The U.S. government is reconsidering its ban on Scotland's national dish haggis.
The Department of Agriculture has shot down rumors that the sausage – made by rolling the cooked innards of a sheep (its heart, liver and lungs) in oats and pepper, then stuffing it in cow's intestine and boiling it – will be allowed in the United States any time soon.
The Scottish delicacy has been barred from this country since the late '80s mad cow outbreak in the U.K.
At the request of Scottish officials, the USDA is reviewing the risks of the dish and the ban on it, according to The Associated Press.
USDA spokeswoman Lindsay Cole issued a statement saying reports that the ban will be lifted are incorrect and though the latest science is being examined, no timetable has been set for a decision.
Haggis is getting another look in this country because Scottish Rural Affairs minister Richard Lochhead asked U.S. Agriculture Secretary Tom Vilsack to clarify the government's embargo, the AP reported.
"We want to allow American consumers to sample our world renowned national dish," said Lochhead. "They should be assured Scotland has an excellent reputation in animal disease surveillance and prevention."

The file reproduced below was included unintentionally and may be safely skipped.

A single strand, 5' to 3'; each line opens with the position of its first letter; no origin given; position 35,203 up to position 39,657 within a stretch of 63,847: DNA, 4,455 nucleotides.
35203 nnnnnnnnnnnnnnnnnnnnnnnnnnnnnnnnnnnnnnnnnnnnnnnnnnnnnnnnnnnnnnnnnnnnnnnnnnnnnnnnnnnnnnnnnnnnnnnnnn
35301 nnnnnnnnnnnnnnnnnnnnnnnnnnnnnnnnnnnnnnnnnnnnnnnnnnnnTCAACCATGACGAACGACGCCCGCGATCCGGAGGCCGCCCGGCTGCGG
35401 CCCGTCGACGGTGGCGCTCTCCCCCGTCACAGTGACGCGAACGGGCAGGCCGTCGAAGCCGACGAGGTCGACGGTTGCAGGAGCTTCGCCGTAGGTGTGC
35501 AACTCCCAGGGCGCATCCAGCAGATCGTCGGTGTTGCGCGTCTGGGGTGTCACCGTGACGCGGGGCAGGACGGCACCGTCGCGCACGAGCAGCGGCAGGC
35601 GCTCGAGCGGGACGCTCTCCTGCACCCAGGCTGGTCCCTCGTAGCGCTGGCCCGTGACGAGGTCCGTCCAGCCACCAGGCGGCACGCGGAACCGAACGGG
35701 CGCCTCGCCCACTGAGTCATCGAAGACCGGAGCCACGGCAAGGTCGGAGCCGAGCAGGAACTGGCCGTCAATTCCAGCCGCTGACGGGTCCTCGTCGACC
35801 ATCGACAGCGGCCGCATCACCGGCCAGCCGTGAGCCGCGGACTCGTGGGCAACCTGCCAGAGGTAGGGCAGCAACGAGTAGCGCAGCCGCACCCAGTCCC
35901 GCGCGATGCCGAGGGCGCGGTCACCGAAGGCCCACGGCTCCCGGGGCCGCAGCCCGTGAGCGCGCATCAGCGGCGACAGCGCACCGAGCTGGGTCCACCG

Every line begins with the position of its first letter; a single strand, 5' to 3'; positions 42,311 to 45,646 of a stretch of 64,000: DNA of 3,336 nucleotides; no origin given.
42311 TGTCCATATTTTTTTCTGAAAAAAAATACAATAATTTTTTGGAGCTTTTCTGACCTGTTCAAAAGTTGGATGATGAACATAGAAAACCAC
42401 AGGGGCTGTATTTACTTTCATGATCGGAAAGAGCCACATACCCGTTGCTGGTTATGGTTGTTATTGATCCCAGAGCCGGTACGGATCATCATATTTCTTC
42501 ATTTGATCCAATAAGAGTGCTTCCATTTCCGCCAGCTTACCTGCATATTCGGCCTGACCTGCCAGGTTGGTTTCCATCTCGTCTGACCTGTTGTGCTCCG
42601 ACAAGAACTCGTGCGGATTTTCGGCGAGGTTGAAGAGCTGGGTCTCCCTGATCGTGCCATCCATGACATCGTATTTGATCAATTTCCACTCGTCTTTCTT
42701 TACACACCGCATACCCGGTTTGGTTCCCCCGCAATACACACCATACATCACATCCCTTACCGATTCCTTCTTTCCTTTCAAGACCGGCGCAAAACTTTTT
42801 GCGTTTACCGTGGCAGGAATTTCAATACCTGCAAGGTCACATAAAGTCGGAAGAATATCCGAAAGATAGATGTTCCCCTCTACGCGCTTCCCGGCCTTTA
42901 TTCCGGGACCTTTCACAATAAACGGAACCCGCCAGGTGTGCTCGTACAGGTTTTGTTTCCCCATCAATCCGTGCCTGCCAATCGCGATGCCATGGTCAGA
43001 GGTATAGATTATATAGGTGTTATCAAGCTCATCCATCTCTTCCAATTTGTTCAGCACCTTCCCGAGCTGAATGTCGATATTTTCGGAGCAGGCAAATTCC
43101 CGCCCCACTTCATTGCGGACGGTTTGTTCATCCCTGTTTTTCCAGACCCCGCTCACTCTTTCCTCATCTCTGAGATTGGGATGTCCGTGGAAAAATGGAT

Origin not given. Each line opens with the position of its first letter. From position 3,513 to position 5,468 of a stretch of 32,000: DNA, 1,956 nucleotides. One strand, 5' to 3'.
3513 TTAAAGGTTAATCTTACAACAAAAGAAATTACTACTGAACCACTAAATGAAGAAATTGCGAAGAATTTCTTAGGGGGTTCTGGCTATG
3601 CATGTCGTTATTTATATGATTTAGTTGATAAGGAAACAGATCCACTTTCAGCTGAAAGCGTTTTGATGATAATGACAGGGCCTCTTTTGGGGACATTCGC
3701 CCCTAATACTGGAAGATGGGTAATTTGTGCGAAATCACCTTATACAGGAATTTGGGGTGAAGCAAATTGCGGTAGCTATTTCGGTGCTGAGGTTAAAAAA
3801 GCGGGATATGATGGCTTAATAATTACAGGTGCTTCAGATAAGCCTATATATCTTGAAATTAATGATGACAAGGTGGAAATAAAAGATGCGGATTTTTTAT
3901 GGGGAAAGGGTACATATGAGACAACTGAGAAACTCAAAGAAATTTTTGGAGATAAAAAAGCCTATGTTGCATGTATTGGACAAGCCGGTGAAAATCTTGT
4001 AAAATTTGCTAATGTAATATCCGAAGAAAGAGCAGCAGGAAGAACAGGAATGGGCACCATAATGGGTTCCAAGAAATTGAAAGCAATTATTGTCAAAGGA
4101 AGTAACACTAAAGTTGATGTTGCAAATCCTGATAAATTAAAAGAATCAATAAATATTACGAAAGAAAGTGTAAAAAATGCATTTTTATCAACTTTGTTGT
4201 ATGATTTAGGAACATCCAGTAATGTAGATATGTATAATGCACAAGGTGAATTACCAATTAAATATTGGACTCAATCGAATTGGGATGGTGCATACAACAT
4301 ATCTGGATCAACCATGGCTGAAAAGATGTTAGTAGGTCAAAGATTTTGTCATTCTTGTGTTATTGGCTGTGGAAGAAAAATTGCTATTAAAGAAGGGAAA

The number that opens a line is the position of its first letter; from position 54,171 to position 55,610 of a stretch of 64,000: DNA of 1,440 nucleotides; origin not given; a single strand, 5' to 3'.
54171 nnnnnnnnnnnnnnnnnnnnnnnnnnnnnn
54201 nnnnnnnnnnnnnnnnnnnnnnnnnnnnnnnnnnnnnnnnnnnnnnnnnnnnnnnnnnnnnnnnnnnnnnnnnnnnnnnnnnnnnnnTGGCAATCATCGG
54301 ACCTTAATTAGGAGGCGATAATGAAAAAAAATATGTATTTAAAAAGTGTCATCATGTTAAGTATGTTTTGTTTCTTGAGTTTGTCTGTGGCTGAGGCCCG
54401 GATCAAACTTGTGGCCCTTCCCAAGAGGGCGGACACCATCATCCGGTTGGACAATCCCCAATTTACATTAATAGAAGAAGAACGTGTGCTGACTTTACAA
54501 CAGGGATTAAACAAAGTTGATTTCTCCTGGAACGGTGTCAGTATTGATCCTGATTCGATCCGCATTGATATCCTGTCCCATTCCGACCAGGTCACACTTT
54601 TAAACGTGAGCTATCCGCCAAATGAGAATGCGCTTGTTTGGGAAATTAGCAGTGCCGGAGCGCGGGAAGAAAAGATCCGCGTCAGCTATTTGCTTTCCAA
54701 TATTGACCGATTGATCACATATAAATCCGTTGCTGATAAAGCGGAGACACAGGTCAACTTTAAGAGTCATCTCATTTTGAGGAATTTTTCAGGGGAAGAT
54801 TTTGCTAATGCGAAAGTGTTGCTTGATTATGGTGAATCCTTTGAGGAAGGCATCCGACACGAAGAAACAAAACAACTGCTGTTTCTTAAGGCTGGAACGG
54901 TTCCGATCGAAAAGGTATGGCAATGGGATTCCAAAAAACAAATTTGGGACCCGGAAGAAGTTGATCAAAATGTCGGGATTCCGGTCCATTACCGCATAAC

Scottish haggis producers are happy at the prospect that it might be allowed in the U.S. after all these years.
"This is long overdue and I'm glad the U.S. authorities are coming to their senses," master butcher Neil Watt of Watt the Butcher in Montrose, Scotland, told the AP. "The haggis you get in the States does not taste like proper haggis."
Jo Macsween, director of Macsween's Haggis in Edinburgh, believes removing the U.S. ban would be good for business and says Americans who visit Scotland are "eager to try" the national dish.
"We believe there is a big market to be tapped," he told the AP. "Once [Americans] have tasted it, they generally love it and become enthusiasts."
At least one American isn't enthused about haggis. Former President George W. Bush told the AP he had no desire to try the sausage at the 2005 G8 summit in Gleneagles, Scotland.
"I was briefed on haggis," he said.
Filed Under: Food News
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